Pro-Life Advocate Joe Mortimer Dies at 80

Joseph E. Mortimer, Jr., the founder and publisher of Voices for the Unborn newspaper, died on Friday at the age of 80.

The pro-life supporter had done a great deal in the way of speaking out against abortion before his passing. In addition to creating and hosting various forms of media such as radio and television, he also created a directory that contains a list of about 6,000 pro-life organizations and published an article that connected abortion to some of America's economic distress, called “The Seventeen Percent Factor.”

Mortimer's involvement in the pro-life movement began in July of 1987. He wrote that after hearing a homily on abortion at St. Christopher's Parish in Somerton, Pa., his eyes were opened to “the horror of abortion.” He discussed the issue with the friar who delivered the message, Fr. Roland Slobogin, and less than two months later they started the first pro-life radio show in the Delaware Valley area.

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He later utilized the newspaper, billboards, television, and radio as different forms of media to get his message out. “Abortion Stops a Beating Heart” was the simple message of his first billboard on I-95 in Philadelphia.

Mortimer previously posted a history of his organization on the Voices for the Unborn website. “It was our belief then and it is our belief today that we must educate the general public about all the abortion issues,” he wrote. “Even today if you ask anyone not involved in the pro-life movement anything about abortion, partial birth abortion, or what the law is governing abortion, you will find that 95% have no idea what the truth is about abortion.”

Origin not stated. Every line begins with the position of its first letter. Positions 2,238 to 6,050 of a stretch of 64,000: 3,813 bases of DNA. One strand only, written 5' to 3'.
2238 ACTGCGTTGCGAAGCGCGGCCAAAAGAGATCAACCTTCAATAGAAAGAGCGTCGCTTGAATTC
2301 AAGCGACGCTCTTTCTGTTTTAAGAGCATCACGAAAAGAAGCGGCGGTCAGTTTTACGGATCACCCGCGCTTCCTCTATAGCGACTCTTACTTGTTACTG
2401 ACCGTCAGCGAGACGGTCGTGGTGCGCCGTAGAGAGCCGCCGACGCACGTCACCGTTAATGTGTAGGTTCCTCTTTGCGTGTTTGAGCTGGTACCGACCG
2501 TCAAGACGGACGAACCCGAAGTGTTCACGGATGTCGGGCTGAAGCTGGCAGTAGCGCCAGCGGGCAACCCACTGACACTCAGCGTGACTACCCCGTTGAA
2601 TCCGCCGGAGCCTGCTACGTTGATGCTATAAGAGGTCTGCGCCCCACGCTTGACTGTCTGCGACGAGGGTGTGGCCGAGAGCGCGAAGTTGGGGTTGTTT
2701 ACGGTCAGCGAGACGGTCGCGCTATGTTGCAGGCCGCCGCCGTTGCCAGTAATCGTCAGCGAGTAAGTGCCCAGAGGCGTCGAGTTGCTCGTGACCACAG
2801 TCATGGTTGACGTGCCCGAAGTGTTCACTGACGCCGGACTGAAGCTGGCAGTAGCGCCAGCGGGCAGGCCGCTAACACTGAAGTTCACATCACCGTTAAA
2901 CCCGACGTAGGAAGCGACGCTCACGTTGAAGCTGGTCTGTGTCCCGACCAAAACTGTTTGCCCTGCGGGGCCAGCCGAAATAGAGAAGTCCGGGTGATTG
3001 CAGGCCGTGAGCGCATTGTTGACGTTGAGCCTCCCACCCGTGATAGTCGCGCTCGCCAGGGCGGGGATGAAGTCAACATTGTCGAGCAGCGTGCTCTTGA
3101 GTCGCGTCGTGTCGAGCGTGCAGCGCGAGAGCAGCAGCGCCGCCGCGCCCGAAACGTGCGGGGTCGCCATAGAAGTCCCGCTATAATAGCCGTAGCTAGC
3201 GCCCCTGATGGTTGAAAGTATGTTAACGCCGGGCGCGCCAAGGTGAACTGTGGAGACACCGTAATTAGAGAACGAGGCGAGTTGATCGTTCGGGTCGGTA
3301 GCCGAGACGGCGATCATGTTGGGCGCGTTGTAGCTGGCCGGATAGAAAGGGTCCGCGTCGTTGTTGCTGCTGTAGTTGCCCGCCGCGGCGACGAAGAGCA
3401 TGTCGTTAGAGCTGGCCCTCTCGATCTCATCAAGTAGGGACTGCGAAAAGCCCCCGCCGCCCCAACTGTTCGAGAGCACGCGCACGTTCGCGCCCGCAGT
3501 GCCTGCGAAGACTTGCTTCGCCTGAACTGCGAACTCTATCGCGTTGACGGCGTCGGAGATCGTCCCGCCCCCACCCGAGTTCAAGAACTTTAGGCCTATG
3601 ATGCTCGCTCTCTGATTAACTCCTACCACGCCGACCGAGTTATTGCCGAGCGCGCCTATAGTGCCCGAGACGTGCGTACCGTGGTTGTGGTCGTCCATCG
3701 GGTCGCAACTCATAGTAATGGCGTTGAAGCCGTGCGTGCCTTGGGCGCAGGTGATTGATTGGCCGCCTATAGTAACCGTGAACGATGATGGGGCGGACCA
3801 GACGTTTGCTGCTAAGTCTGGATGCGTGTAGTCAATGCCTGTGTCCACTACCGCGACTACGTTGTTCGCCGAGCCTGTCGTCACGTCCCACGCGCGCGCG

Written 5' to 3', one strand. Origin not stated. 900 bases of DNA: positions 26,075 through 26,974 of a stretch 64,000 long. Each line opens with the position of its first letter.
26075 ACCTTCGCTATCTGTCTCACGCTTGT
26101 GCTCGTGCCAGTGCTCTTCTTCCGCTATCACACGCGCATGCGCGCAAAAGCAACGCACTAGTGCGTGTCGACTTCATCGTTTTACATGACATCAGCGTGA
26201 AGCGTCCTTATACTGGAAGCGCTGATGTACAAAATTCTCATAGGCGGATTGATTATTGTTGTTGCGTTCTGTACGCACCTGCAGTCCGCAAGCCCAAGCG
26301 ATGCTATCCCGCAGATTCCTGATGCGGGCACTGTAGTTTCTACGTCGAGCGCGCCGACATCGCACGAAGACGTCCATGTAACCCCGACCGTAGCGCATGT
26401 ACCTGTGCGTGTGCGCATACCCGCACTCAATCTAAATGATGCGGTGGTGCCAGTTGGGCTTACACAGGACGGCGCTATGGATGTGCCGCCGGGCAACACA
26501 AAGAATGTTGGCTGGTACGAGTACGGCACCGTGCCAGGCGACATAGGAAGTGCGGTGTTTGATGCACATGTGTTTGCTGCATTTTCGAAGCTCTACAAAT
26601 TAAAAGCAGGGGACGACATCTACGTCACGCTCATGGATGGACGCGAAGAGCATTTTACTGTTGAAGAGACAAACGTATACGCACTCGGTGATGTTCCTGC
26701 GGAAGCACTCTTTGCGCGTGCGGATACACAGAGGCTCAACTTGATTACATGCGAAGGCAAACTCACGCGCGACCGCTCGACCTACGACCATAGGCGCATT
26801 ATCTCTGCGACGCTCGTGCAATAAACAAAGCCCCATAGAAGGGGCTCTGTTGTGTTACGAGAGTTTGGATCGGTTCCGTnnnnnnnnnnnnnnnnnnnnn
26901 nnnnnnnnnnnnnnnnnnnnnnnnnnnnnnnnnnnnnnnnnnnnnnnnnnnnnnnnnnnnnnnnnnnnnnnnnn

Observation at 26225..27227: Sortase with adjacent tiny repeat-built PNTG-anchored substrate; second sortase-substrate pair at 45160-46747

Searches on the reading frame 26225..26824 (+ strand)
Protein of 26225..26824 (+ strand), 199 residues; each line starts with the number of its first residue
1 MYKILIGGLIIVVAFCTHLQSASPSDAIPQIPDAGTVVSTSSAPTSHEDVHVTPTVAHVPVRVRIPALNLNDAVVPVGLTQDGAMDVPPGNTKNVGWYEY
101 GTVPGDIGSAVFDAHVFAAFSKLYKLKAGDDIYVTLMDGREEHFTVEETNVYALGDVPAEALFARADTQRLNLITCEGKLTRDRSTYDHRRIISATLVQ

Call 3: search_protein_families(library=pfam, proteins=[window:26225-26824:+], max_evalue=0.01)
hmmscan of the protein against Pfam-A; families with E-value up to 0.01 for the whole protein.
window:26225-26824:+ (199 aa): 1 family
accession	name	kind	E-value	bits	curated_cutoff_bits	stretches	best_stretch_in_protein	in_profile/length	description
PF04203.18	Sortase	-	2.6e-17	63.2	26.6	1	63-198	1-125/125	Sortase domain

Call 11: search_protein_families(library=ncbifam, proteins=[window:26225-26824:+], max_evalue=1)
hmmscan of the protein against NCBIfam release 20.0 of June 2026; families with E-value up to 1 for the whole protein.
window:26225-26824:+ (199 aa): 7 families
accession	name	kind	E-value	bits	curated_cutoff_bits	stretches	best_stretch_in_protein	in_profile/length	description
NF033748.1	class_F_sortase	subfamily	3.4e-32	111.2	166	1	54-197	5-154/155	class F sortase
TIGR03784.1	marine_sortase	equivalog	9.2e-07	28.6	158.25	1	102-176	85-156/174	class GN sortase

The Voices for the Unborn newspaper has grown from a small local publication to one that reaches 18 different countries and 40 different states in the U.S. The television program of the same name has also reached out to a number of different states and an estimated 10 million people.

Joe Mortimer is survived by his wife, Barbara, their sons, Joseph III and Jim, their daughters, Barbara Bjorn and Kathy Petrie, and his sisters, Peggy Venticinque and Phyllis Bailey.

Pro-Life Educators of America said in a statement, “Joe Mortimer was one of those rare individuals who gave more than he received – and left behind more than what he arrived with. Although we will miss him until our reunion in Christ's kingdom, Joe's legacy lives on, and soldiers on, in the multitude of three generations of pro-lifers whom Joe educated, informed, and inspired.”

A public viewing and Mass will be held for Mortimer at St. Christopher's Roman Catholic Church in Somerton, Pa., on Wednesday. The viewing will begin at 9:30 a.m. and the Mass will begin an hour later at 10:30.

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